10 Wacky Satirical Political Candidates
Who doesnâ€™t love a good election? Queuing for hours in the freezing cold, hesitating over who to vote for, and then changing your mind at the last minute. And then once the result is announced, realizing that the annoying bloke whoâ€™s going to steal your pension got in anyway. Sometimes it would just be easier if we could vote for, well, one of the following brilliantly bizarre candidates.
10Screaming Lord Sutch
If you grew up in Britain in the ’60s, ’70s, or ’80s, chances are youâ€™ve heard of the Monster Raving Looney Party. Known for their unusual dress code—think cabaret singer whoâ€™s fallen into a wardrobe and then had to dash out suddenly—and oddball manifesto, each and every election the Loons would put forward a raft of candidates. At the helm of the good ship Looney was Screaming Lord Sutch. A singer by trade, David Edward Sutchâ€™s rockâ€™nâ€™roll years saw him perform alongside many musical greats. Sutchâ€™s showmanship on stage marked out Sutch and The Savages as a band to see live—heâ€™d pop up out of a coffin and dance around brandishing a burning biscuit, for example—but they never enjoyed any chart success, despite numerous attempts with singles like “Jack the Ripper” and “All Black and Hairy.” Maybe it was this lack of appreciation which drove Sutch into politics.
He first stood in 1964, for the National Teenage Party in the Stratford-Upon-Avon by-election. It would be the first of many losses, even after he switched allegiance to the Monster Raving Loony Party. Perhaps it was the Loonies’ manifesto which hurt their chances. They promised to turn the whole country into a fun park and to make each ex-politician a waiter so that people could throw bread rolls at them. They also advocated dwarf tossing. Although Sutch never made it as an MP, his innovative, cheeky slogans earned him plaudits and thousands of votes and he became a much loved figure on the British political scene. He tragically took his own life in 1999.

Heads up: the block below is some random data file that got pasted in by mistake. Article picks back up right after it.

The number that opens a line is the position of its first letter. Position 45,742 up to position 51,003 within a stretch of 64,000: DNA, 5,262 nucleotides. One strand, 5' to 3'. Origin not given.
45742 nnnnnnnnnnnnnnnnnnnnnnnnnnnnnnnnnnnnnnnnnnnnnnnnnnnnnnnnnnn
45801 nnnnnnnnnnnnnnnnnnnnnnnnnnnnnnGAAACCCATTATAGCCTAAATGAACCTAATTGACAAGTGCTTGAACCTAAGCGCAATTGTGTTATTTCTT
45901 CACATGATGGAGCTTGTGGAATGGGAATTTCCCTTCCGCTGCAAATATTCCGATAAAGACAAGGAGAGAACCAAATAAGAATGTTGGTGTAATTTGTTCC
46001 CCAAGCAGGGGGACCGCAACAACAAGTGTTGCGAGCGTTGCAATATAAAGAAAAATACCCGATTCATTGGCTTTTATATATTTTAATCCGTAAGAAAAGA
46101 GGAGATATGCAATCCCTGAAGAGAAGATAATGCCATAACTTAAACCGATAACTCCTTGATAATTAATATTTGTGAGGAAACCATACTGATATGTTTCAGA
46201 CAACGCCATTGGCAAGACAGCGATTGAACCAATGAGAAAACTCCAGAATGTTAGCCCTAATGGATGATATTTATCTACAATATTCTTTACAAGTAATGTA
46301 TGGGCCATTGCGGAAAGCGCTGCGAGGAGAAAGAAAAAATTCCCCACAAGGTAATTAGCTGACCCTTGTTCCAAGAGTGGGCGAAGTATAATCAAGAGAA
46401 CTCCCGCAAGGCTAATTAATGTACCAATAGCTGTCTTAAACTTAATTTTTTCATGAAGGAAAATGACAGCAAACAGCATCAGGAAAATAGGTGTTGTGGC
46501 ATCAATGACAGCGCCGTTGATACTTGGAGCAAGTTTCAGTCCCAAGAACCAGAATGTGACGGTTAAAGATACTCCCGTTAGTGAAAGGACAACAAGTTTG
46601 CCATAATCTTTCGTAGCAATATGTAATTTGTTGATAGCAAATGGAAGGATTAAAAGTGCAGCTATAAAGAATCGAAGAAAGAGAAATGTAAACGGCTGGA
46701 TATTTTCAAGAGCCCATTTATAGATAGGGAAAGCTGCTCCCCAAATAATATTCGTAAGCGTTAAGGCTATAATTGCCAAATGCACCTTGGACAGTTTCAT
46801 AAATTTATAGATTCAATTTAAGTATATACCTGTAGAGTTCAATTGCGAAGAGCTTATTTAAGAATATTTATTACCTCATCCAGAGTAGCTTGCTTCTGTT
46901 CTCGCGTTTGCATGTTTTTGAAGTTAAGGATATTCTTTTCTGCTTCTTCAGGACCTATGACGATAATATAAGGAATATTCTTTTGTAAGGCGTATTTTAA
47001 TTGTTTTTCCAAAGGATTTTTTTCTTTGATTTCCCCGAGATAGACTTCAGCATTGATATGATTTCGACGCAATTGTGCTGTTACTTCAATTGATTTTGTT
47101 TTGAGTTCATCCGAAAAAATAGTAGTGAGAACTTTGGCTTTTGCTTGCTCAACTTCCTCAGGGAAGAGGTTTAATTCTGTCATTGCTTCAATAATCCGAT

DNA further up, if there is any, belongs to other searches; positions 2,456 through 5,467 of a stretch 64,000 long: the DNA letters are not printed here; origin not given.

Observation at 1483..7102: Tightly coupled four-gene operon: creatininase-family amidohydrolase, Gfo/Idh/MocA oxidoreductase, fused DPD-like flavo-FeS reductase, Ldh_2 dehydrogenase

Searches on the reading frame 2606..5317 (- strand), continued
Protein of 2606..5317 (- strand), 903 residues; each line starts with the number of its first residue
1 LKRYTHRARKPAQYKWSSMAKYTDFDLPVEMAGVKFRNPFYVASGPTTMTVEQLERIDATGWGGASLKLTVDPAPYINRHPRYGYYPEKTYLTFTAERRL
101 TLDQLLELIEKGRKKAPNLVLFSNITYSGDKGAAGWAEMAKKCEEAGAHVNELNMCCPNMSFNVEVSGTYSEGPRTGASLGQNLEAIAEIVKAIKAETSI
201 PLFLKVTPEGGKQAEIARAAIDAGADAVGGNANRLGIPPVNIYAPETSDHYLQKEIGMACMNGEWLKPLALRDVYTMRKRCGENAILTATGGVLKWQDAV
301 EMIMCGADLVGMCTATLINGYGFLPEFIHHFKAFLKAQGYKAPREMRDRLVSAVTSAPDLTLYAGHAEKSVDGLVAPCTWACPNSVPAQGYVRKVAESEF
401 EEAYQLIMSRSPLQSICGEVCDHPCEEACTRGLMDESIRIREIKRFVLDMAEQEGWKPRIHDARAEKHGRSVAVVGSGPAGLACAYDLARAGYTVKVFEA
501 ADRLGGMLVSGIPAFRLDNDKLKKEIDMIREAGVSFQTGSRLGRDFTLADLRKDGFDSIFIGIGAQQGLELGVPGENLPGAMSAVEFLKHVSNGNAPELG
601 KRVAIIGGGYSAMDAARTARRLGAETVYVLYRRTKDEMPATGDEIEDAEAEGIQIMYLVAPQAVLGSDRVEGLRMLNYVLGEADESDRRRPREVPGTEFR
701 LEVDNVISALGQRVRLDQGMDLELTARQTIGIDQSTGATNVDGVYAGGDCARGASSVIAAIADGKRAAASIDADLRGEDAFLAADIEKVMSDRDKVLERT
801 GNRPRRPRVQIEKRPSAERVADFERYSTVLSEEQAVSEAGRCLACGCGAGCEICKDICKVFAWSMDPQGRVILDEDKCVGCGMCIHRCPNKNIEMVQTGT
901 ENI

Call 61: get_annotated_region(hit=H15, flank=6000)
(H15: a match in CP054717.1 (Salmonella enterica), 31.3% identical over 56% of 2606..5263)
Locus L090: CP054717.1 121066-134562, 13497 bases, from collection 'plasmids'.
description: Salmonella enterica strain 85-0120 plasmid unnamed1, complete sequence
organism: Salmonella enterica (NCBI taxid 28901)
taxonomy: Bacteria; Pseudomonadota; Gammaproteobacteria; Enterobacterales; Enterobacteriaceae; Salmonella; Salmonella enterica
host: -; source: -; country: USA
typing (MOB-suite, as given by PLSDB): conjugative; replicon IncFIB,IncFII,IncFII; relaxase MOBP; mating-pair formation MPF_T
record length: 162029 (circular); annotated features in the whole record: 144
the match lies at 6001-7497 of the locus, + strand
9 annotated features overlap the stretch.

Performance artist and activist Vermin Supreme tends to stand out from the crowd—and thatâ€™s without the megaphone. In recent years, heâ€™s been part of the Occupy protests of 2012, as well as asking John Kerry supporters where their candidate stood on “mandatory tooth brushing,” before demanding to know if he was “soft on plaque?” But Vermin isnâ€™t just ribbing Presidential candidates—heâ€™s standing as one himself…kind of. His preferred title would actually be: “Tyrant; Mayor of the United States; Emperor of the New Millennium.”
Always hanging around protest rallies, Vermin Supreme gees up the crowd with his mischievous megaphone chants—heâ€™ll often boycott a call for “Peace!” with a call for “A pony!” The name is real as well—Vermin Love Supreme became his legal moniker in 1986, while he was working as a booking agent for grunge bands. His political career may have been confined to the periphery, but Vermin did have his moment in the limelight when he ran for Mayor of Baltimore. He lost, but if you ever pass a protest rally, be sure to keep a lookout for an activist wearing a boot on his head, doing his best to ruffle some feathers.
8Pogo For President
Disney artist Walt Kelley was a bit of an eccentric character, fond of proclaiming â€śWe have met the enemy and he is us!â€ť But his standout stunt, albeit by accident, came about during his day job—drawing “Pogo Possum” for Publishers-Hall Syndicate newspapers. In one particular strip, Kelley decided to have Pogo run for office. Several of the syndicate’s newspapers even went so far as printing special “Pogo for President” badges. But it was no big deal, the whole thing was just a joke—nothing was going to come of it. Right?